Freedom for All?
I read "Honoring Faith in the Public Square" [November] with interest, and found myself nodding in agreement often. Then I read it again but this time, wherever I saw church, I substituted mosque; wherever faith, I substituted Islam; wherever minister/pastor/clergy, I substituted imam/mullah; and so on. I did not nod in agreement. What does this say about what I think, what we all think, what freedom of religion in America really is, how it is really practiced, and who it is really for?
"Shari'ah's Uphill Climb" [November] is well argued, though I find the final point about slow assimilation unsatisfying. I'm sympathetic to the logic, but the author seems to be saying, "No, Shari'ah is not permissible, except that it is after a long period of semi-injustice."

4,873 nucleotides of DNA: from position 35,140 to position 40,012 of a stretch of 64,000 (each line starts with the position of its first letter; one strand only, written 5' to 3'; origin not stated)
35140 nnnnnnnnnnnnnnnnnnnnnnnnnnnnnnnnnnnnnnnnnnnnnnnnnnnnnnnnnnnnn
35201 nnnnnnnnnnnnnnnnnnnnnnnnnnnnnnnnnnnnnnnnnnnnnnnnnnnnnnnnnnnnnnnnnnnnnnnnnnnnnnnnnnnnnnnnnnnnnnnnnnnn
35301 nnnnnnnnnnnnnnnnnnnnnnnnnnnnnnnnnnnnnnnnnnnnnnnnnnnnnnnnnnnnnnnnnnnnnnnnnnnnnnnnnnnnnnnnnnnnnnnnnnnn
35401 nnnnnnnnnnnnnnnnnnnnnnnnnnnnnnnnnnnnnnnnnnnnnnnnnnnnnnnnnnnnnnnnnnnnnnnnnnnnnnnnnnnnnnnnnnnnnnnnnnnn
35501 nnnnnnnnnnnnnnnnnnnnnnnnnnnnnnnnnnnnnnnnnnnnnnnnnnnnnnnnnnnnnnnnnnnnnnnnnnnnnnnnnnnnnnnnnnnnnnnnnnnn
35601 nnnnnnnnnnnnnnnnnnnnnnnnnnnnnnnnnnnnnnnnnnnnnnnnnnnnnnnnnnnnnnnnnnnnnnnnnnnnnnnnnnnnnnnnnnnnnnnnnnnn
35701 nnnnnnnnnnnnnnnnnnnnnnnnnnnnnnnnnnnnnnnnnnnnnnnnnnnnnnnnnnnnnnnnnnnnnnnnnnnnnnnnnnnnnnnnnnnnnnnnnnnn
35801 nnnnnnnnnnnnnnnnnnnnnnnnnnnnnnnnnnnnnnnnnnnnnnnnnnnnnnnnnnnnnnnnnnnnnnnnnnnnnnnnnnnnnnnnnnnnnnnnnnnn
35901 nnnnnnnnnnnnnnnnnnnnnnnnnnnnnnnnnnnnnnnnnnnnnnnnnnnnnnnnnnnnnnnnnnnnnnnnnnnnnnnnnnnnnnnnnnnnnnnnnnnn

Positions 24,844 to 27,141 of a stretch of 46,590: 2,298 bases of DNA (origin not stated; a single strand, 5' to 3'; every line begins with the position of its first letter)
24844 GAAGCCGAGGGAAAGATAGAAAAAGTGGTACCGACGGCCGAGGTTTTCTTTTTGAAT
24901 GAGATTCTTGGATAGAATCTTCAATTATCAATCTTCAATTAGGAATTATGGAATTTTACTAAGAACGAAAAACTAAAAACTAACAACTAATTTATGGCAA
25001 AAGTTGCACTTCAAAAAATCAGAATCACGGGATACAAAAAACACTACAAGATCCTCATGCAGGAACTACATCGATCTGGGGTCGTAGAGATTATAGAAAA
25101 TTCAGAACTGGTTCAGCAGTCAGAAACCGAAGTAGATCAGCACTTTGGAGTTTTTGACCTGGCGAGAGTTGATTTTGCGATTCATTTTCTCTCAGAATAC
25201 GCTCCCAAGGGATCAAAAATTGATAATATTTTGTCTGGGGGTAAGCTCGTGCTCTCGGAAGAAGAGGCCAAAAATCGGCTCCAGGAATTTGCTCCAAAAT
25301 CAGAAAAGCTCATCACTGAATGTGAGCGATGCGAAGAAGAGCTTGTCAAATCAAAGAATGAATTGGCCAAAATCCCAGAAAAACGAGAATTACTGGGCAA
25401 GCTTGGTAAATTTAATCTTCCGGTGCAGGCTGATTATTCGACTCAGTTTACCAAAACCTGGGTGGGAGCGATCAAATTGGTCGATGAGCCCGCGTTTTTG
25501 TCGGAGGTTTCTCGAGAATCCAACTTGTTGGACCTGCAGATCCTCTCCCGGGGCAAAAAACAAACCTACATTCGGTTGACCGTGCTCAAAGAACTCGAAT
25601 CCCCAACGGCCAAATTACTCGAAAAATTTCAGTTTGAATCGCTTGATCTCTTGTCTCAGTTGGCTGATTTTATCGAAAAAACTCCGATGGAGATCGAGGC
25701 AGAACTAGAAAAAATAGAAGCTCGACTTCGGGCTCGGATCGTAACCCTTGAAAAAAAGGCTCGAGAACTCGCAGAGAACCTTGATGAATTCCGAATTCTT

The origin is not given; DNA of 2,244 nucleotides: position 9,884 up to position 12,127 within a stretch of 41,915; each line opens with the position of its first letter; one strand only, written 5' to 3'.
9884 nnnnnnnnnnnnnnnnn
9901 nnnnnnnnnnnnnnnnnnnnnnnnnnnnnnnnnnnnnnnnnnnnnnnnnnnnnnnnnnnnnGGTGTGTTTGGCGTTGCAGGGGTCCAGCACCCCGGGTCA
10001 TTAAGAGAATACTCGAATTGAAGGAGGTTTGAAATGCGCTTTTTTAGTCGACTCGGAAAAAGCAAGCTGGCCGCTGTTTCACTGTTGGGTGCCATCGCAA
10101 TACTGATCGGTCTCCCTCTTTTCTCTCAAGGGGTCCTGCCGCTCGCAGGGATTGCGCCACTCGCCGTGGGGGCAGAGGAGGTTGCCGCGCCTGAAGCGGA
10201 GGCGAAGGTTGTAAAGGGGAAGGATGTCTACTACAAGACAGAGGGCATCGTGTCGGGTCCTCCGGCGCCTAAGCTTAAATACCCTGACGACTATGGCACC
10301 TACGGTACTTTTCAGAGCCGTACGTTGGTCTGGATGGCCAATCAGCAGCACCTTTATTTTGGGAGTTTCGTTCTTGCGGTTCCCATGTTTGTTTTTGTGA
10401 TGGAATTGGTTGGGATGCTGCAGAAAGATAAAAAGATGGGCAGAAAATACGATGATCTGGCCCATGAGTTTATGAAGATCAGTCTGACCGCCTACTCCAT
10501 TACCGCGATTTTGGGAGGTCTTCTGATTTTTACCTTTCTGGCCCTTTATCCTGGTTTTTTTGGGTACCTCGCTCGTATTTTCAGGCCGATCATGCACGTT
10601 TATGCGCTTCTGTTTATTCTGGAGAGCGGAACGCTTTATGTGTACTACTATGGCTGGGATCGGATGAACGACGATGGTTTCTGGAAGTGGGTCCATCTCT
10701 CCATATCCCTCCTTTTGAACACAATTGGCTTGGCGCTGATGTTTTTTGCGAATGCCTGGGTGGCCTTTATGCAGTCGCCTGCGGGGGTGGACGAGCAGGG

It may be more consistent to argue that Jewish and Muslim law make claims on the entire community, from personal to legal to social relations, but that Christianity more clearly separates Christ from Caesar. As the West developed a secular public sphere, Christian (especially Protestant) practice developed with and facilitated this move. By contrast, Jews had to fight to carve out a legal space. Notably, they also had to jettison Jewish law as an all-encompassing standard for social/political life. In a similar fashion, if American Muslims want to set up an overlapping jurisdiction with the state, they need to revise the traditional understanding of Shari'ah.
United by Trust
"The Key to a Purposeful Life" [November] was superb. We 21st-century believers have largely lost touch with the experience and teaching regarding union with Christ. This is partly due to the current translation of the New Testament Greek words pistis/pisteuo ("believe" ...1